Biology of Host Responses against the Virus Within.

Herpesviruses live harmoniously within human hosts, yet sometimes things go wrong, and they start to contribute to the development of major diseases, including post-viral chronic illnesses like ME/CFS, long COVID, and other autoimmune diseases like Multiple sclerosis. The Prusty lab aims to unravel the biological mechanisms that convert a friend to a foe and its consequences on the host cell.


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Volkswagen Stiftung
ME Research UK
The ME/CFS Patient Community
HHV-6 Foundation
AMAR Foundation

Insights into Disease Development

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First exposure to herpesviruses does not cause a life-threatening disease. In fact, most individuals are frequently unaware of their first exposure to these viruses. These herpesviruses acquire lifelong latency in the human body after entering human cells. We propose that it is not the latency itself but the timely and regionally restricted viral activation in a sub-set of host cells due to one of the several triggers ranging from prescription drugs to other infections that is pivotal to disease development. Using novel state-of-the-art latency models and modern innovative molecular biology approaches, we try to understand the early stages of host-virus interactions, starting from single-cell to multicellular organoid levels.

Bhupesh Prusty

Bhupesh Prusty is a Professor of Science at Rīga Stradiņš University, Riga, Latvia. Bhupesh’s schooling began in rural India, leading him to an academic career with a prestigious doctoral fellowship from the Council of Scientific and Industrial Research (CSIR), India. During his Ph.D., he studied the role of human papillomaviruses (HPVs) in cervical cancer development under the mentorship of Dr. Bhudev Das at the Institute of Cytology and Preventive Oncology. His doctoral work was recognized through several awards, including a Young Scientist Award in the Medical Science Section from the Indian Science Congress and the Shakuntala Amir Chand Prize from the Indian Council of Medical Research (ICMR) (2005).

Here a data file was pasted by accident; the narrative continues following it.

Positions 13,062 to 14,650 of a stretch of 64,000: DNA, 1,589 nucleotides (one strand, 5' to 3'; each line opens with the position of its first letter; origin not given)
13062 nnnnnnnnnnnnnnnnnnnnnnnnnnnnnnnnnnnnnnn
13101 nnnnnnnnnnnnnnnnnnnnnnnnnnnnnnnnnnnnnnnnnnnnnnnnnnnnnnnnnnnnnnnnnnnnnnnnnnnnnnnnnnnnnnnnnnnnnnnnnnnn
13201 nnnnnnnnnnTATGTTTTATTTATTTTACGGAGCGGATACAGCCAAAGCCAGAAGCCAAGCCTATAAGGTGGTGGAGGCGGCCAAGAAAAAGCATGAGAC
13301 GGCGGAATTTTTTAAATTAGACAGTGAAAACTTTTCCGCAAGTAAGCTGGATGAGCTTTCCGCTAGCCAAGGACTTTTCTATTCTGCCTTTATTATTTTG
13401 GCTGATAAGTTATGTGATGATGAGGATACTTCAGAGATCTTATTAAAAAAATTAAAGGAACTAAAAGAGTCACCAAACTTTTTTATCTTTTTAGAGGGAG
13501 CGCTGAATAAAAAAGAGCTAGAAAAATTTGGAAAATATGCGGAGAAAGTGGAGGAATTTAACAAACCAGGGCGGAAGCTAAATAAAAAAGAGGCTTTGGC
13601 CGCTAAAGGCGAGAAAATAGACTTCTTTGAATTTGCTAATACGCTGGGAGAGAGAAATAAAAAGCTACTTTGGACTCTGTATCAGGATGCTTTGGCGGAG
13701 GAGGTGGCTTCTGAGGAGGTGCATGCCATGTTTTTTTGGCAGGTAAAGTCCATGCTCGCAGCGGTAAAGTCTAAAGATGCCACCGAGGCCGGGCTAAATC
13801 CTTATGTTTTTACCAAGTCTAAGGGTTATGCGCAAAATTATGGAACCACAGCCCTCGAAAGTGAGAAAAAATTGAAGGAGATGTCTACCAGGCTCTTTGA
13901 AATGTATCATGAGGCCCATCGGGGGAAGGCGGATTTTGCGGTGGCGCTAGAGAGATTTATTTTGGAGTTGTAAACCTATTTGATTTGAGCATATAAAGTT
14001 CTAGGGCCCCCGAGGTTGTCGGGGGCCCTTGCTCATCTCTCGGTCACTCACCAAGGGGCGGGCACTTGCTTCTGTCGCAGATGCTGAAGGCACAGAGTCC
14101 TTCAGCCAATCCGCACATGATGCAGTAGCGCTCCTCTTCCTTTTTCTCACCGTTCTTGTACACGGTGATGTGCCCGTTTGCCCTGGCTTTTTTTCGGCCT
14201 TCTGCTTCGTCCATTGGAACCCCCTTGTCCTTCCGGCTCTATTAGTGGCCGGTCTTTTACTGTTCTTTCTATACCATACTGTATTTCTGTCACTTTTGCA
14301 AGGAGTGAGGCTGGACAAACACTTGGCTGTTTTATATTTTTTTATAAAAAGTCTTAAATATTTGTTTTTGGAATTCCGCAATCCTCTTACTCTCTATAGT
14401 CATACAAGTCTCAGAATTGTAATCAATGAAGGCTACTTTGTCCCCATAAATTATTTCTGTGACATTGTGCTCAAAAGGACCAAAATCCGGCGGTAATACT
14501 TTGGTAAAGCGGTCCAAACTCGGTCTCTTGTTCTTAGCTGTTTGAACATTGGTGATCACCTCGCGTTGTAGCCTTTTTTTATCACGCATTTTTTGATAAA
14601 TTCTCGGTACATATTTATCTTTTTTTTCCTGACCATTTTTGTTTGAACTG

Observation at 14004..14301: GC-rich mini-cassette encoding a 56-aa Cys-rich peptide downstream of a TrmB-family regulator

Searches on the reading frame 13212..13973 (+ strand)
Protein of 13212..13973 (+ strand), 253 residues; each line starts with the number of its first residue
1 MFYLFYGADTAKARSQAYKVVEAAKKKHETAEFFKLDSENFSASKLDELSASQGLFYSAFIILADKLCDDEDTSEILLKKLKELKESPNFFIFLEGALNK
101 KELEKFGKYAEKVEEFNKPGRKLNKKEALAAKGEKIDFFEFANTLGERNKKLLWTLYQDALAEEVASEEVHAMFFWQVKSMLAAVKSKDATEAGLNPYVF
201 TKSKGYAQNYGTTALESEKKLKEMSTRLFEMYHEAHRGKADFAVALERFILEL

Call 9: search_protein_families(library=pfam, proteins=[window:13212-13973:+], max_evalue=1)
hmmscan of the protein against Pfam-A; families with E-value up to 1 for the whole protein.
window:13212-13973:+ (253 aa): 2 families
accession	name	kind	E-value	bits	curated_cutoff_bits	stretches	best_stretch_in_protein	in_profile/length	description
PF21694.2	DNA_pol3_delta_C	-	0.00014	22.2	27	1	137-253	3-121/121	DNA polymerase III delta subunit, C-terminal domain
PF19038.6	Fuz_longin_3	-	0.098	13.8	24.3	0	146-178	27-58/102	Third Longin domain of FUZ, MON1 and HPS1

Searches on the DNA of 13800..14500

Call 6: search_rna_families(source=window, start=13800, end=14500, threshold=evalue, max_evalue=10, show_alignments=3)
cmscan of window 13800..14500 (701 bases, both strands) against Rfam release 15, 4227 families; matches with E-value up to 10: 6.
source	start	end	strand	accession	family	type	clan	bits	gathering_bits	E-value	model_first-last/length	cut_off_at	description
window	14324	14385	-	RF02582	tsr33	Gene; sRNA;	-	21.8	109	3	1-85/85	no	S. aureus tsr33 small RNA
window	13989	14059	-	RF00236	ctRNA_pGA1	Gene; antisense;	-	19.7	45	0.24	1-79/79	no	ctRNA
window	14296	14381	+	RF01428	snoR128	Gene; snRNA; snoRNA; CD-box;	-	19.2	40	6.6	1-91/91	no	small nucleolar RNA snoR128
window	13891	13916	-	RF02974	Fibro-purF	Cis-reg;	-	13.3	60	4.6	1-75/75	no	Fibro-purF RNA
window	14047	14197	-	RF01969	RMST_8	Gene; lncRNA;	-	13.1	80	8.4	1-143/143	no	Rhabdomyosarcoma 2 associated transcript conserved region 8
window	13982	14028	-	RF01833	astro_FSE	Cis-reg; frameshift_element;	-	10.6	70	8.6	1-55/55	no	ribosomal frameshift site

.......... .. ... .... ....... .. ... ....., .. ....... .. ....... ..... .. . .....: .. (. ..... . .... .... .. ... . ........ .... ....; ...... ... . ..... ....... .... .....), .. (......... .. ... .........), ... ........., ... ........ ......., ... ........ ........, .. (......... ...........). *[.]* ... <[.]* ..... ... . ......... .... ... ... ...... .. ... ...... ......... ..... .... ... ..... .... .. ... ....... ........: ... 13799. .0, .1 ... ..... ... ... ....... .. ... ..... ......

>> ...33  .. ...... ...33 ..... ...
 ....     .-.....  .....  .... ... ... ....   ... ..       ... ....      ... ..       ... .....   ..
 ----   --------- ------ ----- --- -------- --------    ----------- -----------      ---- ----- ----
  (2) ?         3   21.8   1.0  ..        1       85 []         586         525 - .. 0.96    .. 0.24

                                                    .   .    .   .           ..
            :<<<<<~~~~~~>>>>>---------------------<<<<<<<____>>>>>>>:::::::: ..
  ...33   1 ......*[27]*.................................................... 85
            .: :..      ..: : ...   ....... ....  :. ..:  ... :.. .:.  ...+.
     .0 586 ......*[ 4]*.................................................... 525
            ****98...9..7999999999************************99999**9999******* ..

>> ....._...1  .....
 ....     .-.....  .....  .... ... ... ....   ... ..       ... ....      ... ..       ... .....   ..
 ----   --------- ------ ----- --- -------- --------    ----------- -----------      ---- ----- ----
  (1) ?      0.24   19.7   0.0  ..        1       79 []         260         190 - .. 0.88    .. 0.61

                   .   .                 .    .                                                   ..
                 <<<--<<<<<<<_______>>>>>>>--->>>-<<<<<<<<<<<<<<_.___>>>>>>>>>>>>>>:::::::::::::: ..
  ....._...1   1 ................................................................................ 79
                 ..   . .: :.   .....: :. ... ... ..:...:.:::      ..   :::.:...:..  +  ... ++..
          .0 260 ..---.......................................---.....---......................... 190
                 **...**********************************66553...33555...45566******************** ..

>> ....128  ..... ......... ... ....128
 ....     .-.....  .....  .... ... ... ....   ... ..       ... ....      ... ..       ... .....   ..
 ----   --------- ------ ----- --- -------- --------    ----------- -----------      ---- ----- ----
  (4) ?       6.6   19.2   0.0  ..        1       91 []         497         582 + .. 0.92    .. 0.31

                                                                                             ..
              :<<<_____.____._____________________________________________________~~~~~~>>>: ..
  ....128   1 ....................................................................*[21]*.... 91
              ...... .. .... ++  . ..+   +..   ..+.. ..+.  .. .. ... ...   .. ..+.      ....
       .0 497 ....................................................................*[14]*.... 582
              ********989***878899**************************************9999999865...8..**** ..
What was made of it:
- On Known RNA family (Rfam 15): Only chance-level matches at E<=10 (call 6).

Bhupesh was invited to join the laboratory of Prof. Harald zur Hausen, who received the Nobel Prize in Medicine in 2008, at the DKFZ as a postdoctoral researcher. Bhupesh received the EMBO/EMBL Science Writing Prize during his postdoctoral work at Heidelberg, Germany. Bhupesh started his independent research career at the Julius-Maximilians-University of Würzburg, Germany, under the mentorship of Prof. Thomas Rudel and Prof. Lars Dölken. Bhupesh was mentored by Dr. Dharam Ablashi, who co-discovered HHV-6 in 1986. Bhupesh’s groundbreaking work on HHV-6 pathophysiology has earned him several international awards, including the Best Trainee award and Koichi Yamanishi Young Investigator Award from HHV-6 Foundation, USA; the prestigious Experiment! research grant from Volkswagen Stiftung, Germany; Ramsay Research Award from Solve ME/CFS Initiative, USA. His innovative research ideas have been supported by Deutsche Forschungsgemeinschaft (DFG); Bundesministerium für Bildung und Forschung (BMBF); HHV-6 Foundation, USA; Amar Foundation, USA; ME Research UK; Solve ME/CFS Initiative, USA; TEMPI Foundation, Austria; Helmholtz Center for RNA-based Infection Research (HIRI), Würzburg, Germany; Fatigatio, Germany; and Deutsche Gesellschaft für ME/CFS, Germany. 

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